Yet, we are here.
Know that for those of us who remain, we see you and share in the deep loss that we are all feeling this season.
In 1967 in a speech at Stanford University, Reverend Dr. Martin Luther King, Jr. shared, “Certain conditions continue to exist in our society, which must be condemned as vigorously as we condemn riots. But in the final analysis, a riot is the language of the unheard. And what is it that America has failed to hear? It has failed to hear that the plight of the Negro poor has worsened over the last few years. It has failed to hear that the promises of freedom and justice have not been met. And it has failed to hear that large segments of white society are more concerned about tranquility and the status quo than about justice, equality and humanity. And so in a real sense our nation’s summers of riots are caused by our nation’s winters of delay. And as long as America postpones justice, we stand in the position of having these recurrences of violence and riots over and over again.”
The fascinating reality is that although this speech was given 53 years ago, it still speaks to a nation that has failed to hear the plight of black and brown people that has worsened over the last few years. It has failed to hear that the promises of freedom and justice “still” have not been met. So, “winters of delay” still exist. And today, our, black and brown people’s pain still exist. But even in the midst of this pain, most protests have remained peaceful.
Even as Vice President and Associate Provost for Diversity & Inclusion, I still commit to teaching two courses that I hope will impact the lives of students at RIT—Intercultural Communication and Rhetoric of Race Relations. The latter course examines the history of the struggle for freedom and equality for blacks in American society, tracing the history and rhetoric of key spokespersons from the pre-civil war period to the twentieth century. To better understand the rhetoric of the sixties-civil rights movement, students watch and we discuss aspects of Eyes on the Prize, a 14-part documentary about the Civil Rights movement and Malcolm X: Make it Plain, a documentary about the life of Malcolm X, or El-Hajj Malik El-Shabazz. These videos help students better understand the issues fought for and accompanying protests. But there is always a moment when we pause as a class and recognize, “The rhetoric of Ida B. Wells Barnett regarding lynching, or Nannie Helen Burroughs, King, Malcolm X, Louis Lomax, Stokely Carmichael and others easily speak to issues blacks ‘still’ face in American society today.” And so, the protests still speak to a nation that needs to “hear and respond.” “Black Lives Matter!”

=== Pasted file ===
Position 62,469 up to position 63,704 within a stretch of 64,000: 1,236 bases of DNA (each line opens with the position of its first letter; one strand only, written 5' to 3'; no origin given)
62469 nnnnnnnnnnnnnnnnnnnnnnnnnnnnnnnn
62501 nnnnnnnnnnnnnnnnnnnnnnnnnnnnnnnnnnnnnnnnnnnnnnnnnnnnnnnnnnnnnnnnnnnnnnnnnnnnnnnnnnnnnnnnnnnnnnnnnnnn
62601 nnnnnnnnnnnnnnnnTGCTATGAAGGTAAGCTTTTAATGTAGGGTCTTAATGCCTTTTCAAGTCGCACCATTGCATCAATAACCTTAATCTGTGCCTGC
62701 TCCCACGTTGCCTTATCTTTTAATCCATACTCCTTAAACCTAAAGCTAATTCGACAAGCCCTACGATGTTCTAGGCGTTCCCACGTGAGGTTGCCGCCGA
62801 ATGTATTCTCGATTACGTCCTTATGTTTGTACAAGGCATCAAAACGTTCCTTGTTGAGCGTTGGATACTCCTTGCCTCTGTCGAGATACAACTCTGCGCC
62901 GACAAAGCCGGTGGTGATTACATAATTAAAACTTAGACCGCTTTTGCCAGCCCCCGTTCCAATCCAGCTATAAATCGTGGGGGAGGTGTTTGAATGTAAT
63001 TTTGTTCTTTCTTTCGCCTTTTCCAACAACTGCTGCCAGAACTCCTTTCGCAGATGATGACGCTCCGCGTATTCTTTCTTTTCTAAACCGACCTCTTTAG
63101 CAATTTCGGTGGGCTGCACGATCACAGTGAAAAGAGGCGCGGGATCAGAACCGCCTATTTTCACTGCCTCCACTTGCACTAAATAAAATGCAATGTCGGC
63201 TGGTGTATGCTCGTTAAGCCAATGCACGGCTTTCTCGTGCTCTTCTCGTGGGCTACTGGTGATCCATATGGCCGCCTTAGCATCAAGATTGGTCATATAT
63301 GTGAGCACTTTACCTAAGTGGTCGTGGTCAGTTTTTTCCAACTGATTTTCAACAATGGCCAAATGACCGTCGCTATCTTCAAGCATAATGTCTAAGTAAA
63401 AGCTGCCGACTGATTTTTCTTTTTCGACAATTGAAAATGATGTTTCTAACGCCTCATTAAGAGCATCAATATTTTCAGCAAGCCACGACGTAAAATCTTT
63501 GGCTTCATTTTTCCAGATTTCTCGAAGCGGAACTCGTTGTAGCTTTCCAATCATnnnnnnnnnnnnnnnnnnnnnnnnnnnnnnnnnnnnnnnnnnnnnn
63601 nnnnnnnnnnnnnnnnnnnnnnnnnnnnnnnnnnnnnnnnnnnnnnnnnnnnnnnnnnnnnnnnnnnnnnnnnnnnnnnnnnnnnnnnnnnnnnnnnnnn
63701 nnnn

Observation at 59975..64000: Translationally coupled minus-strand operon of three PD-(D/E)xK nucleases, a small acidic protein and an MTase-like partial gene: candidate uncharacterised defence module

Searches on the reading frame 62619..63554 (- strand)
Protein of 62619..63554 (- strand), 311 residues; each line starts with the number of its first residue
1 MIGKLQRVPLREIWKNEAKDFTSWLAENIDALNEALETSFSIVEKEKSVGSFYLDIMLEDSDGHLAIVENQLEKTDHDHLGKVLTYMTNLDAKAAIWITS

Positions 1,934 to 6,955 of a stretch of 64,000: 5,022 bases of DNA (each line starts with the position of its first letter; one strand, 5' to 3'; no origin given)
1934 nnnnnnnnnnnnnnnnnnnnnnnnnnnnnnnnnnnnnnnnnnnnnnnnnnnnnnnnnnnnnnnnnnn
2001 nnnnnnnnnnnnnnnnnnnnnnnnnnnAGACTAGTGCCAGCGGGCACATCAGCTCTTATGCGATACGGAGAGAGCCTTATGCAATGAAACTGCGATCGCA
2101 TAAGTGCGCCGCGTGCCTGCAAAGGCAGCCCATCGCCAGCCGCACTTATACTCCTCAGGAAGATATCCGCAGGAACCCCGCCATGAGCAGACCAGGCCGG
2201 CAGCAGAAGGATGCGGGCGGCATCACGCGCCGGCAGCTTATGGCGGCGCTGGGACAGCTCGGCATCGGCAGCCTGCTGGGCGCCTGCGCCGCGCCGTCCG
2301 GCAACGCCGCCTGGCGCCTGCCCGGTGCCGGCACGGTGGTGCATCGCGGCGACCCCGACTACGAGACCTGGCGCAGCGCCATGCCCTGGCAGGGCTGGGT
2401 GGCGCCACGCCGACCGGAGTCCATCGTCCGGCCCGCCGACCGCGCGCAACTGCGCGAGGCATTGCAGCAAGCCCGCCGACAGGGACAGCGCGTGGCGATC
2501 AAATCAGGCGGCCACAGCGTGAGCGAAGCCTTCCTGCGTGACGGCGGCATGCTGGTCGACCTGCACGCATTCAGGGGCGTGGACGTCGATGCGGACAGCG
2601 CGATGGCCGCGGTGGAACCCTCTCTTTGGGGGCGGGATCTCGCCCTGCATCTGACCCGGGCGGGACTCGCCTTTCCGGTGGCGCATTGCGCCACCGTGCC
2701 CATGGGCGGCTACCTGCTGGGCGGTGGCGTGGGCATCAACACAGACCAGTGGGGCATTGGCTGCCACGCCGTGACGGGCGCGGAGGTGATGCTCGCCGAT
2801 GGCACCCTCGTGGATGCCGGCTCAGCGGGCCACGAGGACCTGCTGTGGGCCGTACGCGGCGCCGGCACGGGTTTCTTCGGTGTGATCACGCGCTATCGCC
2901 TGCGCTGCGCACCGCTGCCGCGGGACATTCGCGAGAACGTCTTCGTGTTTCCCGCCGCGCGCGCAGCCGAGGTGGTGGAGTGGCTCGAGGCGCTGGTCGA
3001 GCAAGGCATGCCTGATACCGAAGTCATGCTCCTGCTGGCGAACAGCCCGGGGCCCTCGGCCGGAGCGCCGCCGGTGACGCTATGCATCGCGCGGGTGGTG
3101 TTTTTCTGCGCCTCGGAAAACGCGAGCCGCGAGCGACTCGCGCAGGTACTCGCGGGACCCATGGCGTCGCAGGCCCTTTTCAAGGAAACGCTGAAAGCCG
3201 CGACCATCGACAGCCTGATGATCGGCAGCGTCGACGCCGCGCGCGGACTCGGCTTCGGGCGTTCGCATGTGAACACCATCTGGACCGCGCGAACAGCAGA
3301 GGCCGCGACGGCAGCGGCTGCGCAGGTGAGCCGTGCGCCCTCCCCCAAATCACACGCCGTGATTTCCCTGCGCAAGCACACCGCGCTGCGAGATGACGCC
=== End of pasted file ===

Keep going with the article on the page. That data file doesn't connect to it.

So, the question for us now is “How do we move forward?”
I have but one answer that has always been the answer in fighting for justice, equality and humanity. Stay the course.
RIT’s commitment to diversity & inclusion is longstanding and continues to evolve and improve as we listen to and address the needs of various RIT populations. Closing the graduation gap of AALANA and non-AALANA students remains a priority and we find success through several DDI-affiliated initiatives that impact students through the Multicultural Center for Academic Success, Higher Education Opportunity Program, the Destler/Johnson Rochester City Scholars, the Louis Stokes Alliances for Minority Participation, McNair Scholars and other programs. We continue to address climate issues across the university through Gray Matter talks, Diversity Education, Diversity Theater, Heritage Month celebrations, Expressions of King’s Legacy and other initiatives. And we continue our endeavor to diversify the faculty and administration and hire, promote, and retain an increasingly diverse and outstanding staff, supported through the Office of Faculty Diversity & Recruitment and the Executive Diversity Advisory Council, focusing on staff. So, we stay the course. A difference is being made.
But we also take this time to “hear” what is still missing as we continue to evolve and improve.
Existing avenues are still in operation during this time—Gray Matter, Diversity Education, Diversity Theater—as well as other initiatives that will allow us to examine our present and enhance the work already being done, whether at RIT or within the Greater Rochester community.
We hear the pain. We see those who continue to hurt. We remain committed to staying the course. There is yet much still to be done.